Easter for Egypt’s Copts: mourning loved ones amid tight security

Source:                                           www.worldwatchmonitor.org

Date:                                                April 18, 2017

 

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During Easter Mass in St. Mark’s Cathedral in Alexandria, deacons carried pictures of the seven people killed in the Palm Sunday attack. Photo: Open Doors International

Christians in Egypt celebrated Easter amid tight security and in a sombre mood. While worshippers gathered in both Alexandria and Tanta, in the churches that were attacked last Sunday, authorities made a number of arrests in connection with other possible planned attacks. However, violence continued in Kom El-Loufy, in the Minya Governorate, where three homes belonging to Coptic Christians were burned and eight people were injured.

Locals told World Watch Monitor that the attack in their village, which is around 230km south of Cairo, took place on Holy Thursday (13 April), shortly after a prayer meeting at one of the Christians’ homes. They said

a group of Muslim villagers attacked the Christians and burnt three of their homes and threw bricks and stones

While the Coptic villagers continue to receive threats and are trapped in their homes for fear of further attacks, no arrests have been made.

Although there are about 1,500 Copts living in Kom El-Loufy, there is no church. The Copts do, however, have permission from the local authorities to gather for prayer. Following the attack on Thursday, no meetings were held on Good Friday for fear of further violence.

It is not the first time attacks have taken place in in the village. In June last year, World Watch Monitor reported how angry Muslims set fire to four Coptic homes because they suspected a house would be turned into a church.

Arrests

In the wake of the Palm Sunday bombings in two churches in Cairo and Alexandria a week ago, in which 45 people lost their lives, Egypt’s authorities have arrested 13 suspected terrorists. The website Middle East Eye quoted the Interior Ministry as saying that the individuals belonged to cells preparing attacks against “government and Christian institutions”, as well as police, in four northern provinces, including Alexandria. “Security forces also discovered two farms in Alexandria and the neighbouring province of Beheira that were used to make explosives and store weapons,” the ministry added.

Despite fear of further attacks, Egypt’s Copts gathered in their churches all over Egypt to celebrate Easter.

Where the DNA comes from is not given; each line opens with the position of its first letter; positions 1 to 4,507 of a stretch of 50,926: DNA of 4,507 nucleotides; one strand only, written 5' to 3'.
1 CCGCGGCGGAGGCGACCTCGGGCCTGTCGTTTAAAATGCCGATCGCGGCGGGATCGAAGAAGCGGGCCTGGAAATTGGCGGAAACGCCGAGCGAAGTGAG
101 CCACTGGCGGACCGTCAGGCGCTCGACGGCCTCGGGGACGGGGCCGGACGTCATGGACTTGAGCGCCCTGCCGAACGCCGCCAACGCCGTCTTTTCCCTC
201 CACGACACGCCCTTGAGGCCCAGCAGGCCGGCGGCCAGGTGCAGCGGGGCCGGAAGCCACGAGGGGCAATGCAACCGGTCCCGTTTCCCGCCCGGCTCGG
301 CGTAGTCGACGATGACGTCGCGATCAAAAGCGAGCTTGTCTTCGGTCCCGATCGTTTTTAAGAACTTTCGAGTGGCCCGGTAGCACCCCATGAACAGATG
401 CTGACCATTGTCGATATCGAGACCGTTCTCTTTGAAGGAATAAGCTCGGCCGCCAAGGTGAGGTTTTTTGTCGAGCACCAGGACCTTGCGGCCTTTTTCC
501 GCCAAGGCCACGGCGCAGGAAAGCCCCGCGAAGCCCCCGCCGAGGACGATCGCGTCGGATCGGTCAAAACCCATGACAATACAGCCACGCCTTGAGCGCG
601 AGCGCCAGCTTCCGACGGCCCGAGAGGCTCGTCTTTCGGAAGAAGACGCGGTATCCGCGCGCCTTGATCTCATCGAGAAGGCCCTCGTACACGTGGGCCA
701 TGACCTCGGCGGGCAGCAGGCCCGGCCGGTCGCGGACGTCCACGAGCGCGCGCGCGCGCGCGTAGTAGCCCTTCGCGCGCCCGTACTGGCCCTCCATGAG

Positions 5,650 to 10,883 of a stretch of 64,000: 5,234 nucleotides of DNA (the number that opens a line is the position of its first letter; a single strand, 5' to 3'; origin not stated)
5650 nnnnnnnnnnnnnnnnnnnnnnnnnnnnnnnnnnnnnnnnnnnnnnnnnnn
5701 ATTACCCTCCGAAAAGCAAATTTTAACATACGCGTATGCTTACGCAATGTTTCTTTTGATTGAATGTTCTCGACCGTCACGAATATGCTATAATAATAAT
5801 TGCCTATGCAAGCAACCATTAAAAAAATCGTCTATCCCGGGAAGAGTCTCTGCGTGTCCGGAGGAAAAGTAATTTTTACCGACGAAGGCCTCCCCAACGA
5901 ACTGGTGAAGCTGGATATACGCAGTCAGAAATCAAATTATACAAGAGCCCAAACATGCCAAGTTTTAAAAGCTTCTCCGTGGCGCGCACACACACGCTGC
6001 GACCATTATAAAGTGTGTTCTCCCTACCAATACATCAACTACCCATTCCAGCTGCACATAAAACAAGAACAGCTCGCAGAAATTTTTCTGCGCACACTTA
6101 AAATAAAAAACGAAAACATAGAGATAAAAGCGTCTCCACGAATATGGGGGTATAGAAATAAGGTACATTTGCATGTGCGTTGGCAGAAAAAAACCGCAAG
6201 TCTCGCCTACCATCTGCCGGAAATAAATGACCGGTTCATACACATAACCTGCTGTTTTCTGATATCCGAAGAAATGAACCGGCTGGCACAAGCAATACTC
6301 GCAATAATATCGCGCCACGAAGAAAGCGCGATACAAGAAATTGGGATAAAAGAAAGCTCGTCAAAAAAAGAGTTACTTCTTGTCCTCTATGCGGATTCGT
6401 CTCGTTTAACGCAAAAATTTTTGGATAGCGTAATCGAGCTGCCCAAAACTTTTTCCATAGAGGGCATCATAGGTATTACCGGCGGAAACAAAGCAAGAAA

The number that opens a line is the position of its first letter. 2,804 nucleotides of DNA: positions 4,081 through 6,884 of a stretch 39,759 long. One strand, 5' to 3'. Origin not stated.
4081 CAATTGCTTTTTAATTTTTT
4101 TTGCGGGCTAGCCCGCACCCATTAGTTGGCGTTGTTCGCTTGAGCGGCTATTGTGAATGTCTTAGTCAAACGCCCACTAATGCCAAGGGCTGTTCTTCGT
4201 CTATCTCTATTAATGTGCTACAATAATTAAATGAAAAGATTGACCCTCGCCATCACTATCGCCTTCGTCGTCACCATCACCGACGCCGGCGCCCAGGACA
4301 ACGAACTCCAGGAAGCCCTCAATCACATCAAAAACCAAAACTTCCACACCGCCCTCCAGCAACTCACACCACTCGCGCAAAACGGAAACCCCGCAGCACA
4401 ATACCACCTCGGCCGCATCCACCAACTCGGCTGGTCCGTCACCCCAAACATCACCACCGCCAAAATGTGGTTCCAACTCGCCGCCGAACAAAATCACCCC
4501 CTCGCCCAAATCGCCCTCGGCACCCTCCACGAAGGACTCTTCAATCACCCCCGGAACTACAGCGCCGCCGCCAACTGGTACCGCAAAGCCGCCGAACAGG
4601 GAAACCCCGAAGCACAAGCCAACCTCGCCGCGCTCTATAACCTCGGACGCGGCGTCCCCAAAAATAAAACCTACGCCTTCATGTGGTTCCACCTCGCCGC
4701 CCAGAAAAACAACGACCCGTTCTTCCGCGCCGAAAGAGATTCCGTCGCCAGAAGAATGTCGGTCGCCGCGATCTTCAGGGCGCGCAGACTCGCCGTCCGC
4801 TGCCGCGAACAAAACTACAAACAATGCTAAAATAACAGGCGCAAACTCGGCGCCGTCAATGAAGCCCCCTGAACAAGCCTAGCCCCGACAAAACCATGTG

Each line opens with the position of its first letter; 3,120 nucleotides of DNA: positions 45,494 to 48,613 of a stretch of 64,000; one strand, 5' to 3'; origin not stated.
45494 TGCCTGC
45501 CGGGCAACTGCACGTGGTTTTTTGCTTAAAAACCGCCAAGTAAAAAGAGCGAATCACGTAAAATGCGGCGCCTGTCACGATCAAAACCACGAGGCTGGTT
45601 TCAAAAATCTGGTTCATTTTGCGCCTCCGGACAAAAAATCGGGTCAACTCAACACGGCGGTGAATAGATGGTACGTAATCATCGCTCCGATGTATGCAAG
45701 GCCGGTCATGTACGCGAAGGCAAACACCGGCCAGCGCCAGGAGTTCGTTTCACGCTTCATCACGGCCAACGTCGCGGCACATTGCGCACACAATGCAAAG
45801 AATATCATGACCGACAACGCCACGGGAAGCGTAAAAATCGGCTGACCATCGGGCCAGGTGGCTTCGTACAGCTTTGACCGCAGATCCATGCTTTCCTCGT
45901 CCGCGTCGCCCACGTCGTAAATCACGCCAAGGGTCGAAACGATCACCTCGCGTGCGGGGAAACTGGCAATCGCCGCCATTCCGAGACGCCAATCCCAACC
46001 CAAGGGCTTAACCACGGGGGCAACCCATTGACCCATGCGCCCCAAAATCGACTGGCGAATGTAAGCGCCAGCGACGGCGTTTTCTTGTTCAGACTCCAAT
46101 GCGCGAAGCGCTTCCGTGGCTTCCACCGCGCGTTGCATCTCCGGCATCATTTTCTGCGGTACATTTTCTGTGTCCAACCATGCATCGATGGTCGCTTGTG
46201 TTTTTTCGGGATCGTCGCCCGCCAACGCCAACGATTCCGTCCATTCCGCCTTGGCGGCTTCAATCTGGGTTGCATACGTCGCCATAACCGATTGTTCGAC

In St. Mark’s Cathedral in Alexandria, one of the two churches bombed the previous Sunday, deacons carried pictures of the seven people killed in the attack.

In Tanta hundreds more Copts gathered to mourn those killed in a suicide bombing there. Amid heavy security, worshippers filed past a flower-strewn memorial at the Mar Girgis (St. George) church, with incense burning, and offered prayers.

Mourad Hanna, who lives in Tanta, told World Watch Monitor: “I feel very sad in my heart and feel the pain in the hearts of the families of the martyrs. I thank God for giving them peace and comfort through the hope of the Resurrection.”

Fathy Anwar, a Christian from Cairo, said: “We don’t feel any joy this Easter, all of us are very sad about what happened to our brothers and sisters in Tanta and Alexandria. We pray for the families of all who those martyred in these two church bombings, that God comforts all of them.”

As many of the injured in the attack in Tanta are still being treated in the Al-Jalaa military hospital in Maadi, Cairo, the hospital facilitated an Easter Mass for them and their families. Some of the injured deacons participated in the choir, sitting in wheelchairs.

On Easter Sunday, Saint Mark’s Cathedral in Cairo was heavily secured by police and soldiers, while worshippers filed through three metal detectors as they entered the church. In his Easter message, the Coptic Pope Tawadros II told the Copts, who make up about 10% of Egypt’s population, they must continue to pray and to love: “I congratulate you on this Easter, despite the bitterness that we felt and still feel,” he said. “The Day of Jesus’ Resurrection comes after Good Friday … the day of the crucifixion … a day of injustice and pain, but soon the Resurrection came, with joy.”

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